Thursday 19 July 2018

City and Reds left to prove English sides are still a force

Manchester City manager Pep Guardiola. Photo: PA
Manchester City manager Pep Guardiola. Photo: PA

Samuel Lovett

And then there were two. After such early promise, the Premier League's big hitters have been picked off, leaving just Manchester City and Liverpool as the only English sides left in the Champions League.

Against the might and magic of Lionel Messi, Chelsea were the latest side to see their European hopes brought to an early end, following Manchester United and Tottenham to the exit door. What was meant to be a new dawn for English football has failed to materialise.

Of course, City and Liverpool are both viable contenders for this season's Champions League title - with Pep Guardiola's men among the favourites to lift the trophy in May.

But how is it that, from a position of dominance, England's presence in Europe has diminished?

In the upper echelons of the game, it's often the fine margins that prove to be the difference.

Tottenham, for many, were this season's dark horses - as highlighted by their stunning win over Real Madrid last term.

Their two-leg tie with Juventus, then, was deemed as winnable - and for 170 minutes that certainly looked to be the case. But, across a devastating 10-minute spell over both legs, their fate was sealed.

Had Harry Kane's late header circumnavigated Giorgio Chiellini it may have been a different story, but it's by margins such as these through which Juventus often prevail.

Undeserved

Undeserved winners but unsurprising nonetheless.

Chelsea, for their part, came close. At Stamford Bridge the tie was theirs for the taking while in Barcelona the end result could have made for a very different story.

Despite the scoreline, the visitors put in a defiant display, hitting the post twice and enjoying promising passages of play that pointed to a resilience not seen enough in this Chelsea side across the current season.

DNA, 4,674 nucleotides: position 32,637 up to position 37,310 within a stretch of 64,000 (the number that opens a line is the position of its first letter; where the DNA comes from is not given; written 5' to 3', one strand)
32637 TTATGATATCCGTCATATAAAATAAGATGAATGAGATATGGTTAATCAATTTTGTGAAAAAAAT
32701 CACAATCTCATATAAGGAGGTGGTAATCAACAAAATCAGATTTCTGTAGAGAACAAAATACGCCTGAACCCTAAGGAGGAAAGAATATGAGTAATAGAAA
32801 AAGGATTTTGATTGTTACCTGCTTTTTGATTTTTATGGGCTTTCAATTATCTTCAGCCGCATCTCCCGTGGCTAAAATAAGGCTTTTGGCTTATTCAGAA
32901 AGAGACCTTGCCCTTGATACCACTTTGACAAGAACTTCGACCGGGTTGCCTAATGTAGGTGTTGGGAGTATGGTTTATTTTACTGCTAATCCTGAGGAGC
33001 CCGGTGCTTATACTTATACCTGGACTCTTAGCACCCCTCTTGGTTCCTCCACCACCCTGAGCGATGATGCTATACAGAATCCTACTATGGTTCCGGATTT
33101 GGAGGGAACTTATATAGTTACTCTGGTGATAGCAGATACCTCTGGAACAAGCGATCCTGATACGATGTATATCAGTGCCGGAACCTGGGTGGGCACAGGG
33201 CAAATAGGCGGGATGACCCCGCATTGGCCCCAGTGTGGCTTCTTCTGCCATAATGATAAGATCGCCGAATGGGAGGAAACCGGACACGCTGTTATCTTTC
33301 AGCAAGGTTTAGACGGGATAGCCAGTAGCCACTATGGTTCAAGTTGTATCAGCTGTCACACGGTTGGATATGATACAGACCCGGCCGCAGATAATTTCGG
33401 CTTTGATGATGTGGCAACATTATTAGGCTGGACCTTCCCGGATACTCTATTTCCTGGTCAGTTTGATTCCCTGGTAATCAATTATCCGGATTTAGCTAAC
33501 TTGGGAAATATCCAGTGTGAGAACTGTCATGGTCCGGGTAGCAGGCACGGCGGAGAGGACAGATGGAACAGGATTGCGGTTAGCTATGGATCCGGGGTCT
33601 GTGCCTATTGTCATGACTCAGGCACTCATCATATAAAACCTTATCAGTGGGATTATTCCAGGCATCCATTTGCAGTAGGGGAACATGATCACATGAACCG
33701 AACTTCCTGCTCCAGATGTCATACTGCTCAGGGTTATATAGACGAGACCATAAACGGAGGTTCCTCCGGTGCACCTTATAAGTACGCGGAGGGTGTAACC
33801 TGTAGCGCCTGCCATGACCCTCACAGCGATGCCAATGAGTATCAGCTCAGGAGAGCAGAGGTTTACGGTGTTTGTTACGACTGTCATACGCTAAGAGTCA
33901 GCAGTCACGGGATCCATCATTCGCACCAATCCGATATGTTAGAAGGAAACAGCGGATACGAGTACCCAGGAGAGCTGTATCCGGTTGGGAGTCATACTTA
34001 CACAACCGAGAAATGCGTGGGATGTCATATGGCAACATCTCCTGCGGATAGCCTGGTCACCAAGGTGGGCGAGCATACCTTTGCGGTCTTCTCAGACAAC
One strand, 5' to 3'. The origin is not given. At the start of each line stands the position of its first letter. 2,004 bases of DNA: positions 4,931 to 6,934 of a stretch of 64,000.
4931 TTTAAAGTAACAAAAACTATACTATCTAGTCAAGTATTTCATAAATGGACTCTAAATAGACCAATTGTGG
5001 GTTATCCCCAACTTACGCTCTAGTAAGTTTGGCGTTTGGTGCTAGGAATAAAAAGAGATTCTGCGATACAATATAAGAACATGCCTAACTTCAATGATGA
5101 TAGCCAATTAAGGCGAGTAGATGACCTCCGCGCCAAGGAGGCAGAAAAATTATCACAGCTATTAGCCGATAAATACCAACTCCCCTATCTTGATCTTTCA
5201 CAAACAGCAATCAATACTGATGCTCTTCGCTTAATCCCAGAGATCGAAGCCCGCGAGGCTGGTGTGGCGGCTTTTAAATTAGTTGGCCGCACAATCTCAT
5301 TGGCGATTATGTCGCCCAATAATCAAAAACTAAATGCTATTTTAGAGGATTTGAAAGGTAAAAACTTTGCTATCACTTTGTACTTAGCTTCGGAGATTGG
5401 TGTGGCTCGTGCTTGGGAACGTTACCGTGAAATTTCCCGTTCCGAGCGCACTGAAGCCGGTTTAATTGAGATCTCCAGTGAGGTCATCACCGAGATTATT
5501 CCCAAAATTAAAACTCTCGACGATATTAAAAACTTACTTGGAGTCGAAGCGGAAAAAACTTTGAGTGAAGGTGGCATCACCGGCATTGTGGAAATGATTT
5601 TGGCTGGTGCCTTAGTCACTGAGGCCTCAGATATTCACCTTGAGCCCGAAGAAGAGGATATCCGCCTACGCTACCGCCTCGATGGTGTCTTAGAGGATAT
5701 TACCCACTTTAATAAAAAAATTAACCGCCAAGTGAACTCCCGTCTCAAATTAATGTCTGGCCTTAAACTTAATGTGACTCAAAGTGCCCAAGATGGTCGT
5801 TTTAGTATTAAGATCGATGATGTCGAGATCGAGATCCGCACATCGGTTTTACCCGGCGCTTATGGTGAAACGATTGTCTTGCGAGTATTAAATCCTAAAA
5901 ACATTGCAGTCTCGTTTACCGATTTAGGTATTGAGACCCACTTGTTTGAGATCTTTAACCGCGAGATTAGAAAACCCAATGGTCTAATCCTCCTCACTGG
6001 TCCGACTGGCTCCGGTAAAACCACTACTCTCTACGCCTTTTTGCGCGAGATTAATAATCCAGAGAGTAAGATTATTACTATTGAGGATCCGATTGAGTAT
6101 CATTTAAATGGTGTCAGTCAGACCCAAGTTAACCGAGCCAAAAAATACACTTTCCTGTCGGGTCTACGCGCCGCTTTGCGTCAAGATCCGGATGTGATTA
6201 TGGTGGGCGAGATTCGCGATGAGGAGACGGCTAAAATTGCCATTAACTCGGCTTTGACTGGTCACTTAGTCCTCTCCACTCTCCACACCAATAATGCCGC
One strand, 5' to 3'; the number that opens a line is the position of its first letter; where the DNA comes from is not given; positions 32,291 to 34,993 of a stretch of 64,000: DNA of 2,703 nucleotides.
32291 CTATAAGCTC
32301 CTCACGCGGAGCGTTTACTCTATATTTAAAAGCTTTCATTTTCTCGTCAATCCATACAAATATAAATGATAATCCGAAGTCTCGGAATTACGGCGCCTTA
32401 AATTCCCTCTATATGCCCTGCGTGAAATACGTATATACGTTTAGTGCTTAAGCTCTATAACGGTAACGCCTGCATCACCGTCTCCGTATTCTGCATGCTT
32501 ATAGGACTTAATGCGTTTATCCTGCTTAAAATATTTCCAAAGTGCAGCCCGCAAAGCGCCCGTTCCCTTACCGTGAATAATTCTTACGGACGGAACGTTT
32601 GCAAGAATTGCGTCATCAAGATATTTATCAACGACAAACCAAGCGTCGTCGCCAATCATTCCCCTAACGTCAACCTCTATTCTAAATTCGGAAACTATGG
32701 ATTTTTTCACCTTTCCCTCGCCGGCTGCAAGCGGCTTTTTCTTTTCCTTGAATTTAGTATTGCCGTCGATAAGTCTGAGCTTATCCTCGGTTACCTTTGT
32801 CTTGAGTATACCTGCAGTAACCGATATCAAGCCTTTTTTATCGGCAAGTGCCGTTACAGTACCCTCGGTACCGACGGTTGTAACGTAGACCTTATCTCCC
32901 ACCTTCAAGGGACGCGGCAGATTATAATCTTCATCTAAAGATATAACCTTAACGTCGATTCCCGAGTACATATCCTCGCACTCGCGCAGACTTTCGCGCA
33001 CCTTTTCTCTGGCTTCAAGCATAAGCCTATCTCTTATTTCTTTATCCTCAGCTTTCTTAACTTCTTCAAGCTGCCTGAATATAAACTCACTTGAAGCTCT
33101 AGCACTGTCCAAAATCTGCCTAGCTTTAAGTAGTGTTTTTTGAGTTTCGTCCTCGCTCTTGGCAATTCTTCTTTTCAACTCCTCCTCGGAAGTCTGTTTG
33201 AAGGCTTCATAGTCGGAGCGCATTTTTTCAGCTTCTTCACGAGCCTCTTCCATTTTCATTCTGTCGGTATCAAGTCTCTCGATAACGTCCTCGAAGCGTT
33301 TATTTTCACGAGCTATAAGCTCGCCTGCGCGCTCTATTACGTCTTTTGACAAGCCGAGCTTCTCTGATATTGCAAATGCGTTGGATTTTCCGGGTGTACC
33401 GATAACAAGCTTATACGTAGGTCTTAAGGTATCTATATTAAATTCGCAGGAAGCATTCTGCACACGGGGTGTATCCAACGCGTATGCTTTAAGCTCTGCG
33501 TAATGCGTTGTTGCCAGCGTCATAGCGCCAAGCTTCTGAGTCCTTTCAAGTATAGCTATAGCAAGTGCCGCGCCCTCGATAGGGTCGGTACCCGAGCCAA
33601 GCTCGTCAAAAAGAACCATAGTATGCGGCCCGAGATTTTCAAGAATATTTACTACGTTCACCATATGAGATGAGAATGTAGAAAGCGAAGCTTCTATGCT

On the occasion, the irrepressible Lionel Messi proved to be the difference - and it's players of his ilk who will swing ties of this nature - but maybe Antonio Conte was fair to argue after Wednesday's defeat that his side had been "a bit unlucky".

Which brings us to Manchester United.

Lambasted as uninspiring, apathetic and downright embarrassing after Tuesday's defeat by Sevilla, there's little doubt Jose Mourinho's men deserved to exit the competition with their tails between their legs.

But in comparison to Chelsea and Tottenham, their last-16 tie should have been a walk in the park.

Given the calibre of players within the side, United simply failed to show up - despite the confidence-boosting win over Liverpool four days prior. Simply put, it was a result of United's own doing.

The point here? All three teams had either the opportunity or means to reach the last eight.

Had this been the case, English football's brave new dawn within the competition would have been confirmed as reality - regardless of the eventual outcome in Kiev.

This is all conjecture, of course, and, for Tottenham and Chelsea at least, such wishful thinking will get you only so far against the experience of Juventus and Barcelona. But it's been a long time since England's elite were collectively knocking on the door as they did this season.

Indeed, the last time England had four or more sides in the quarter-finals was in 2009.

This season marked the closest point we've come since, and the question, now, is what comes next for the Premier League in Europe?

City's presence within the competition is undoubtedly assured. The club are competing in the Champions League for a seventh successive year - the longest ongoing sequence of any English side - and will be playing in an eighth campaign next season.

Liverpool, too, seem to be in the ascendancy as they close in on Champions League football for a second consecutive season. But only against a Barcelona or Bayern Munich will their true colours be shown on the main stage.

Who knows what lies in store for Manchester United, Chelsea and Tottenham?

With the latter two in a period of uncertainty and transition, how long will we have to wait to see England's best teams once again pushing for a place in the Champions League's later stages?

The boat may have been missed this year but at least there are consolations to be drawn, instances of misfortune to point to and fine margins to agonise over. In all, close but no cigar.

For now, the hopes of bringing Champions League glory back to England rest with Liverpool and Manchester City.

The quarter-final draw takes place at 11am today. The ties will be played on April 3-4 and 10-11.

© Independent News Service

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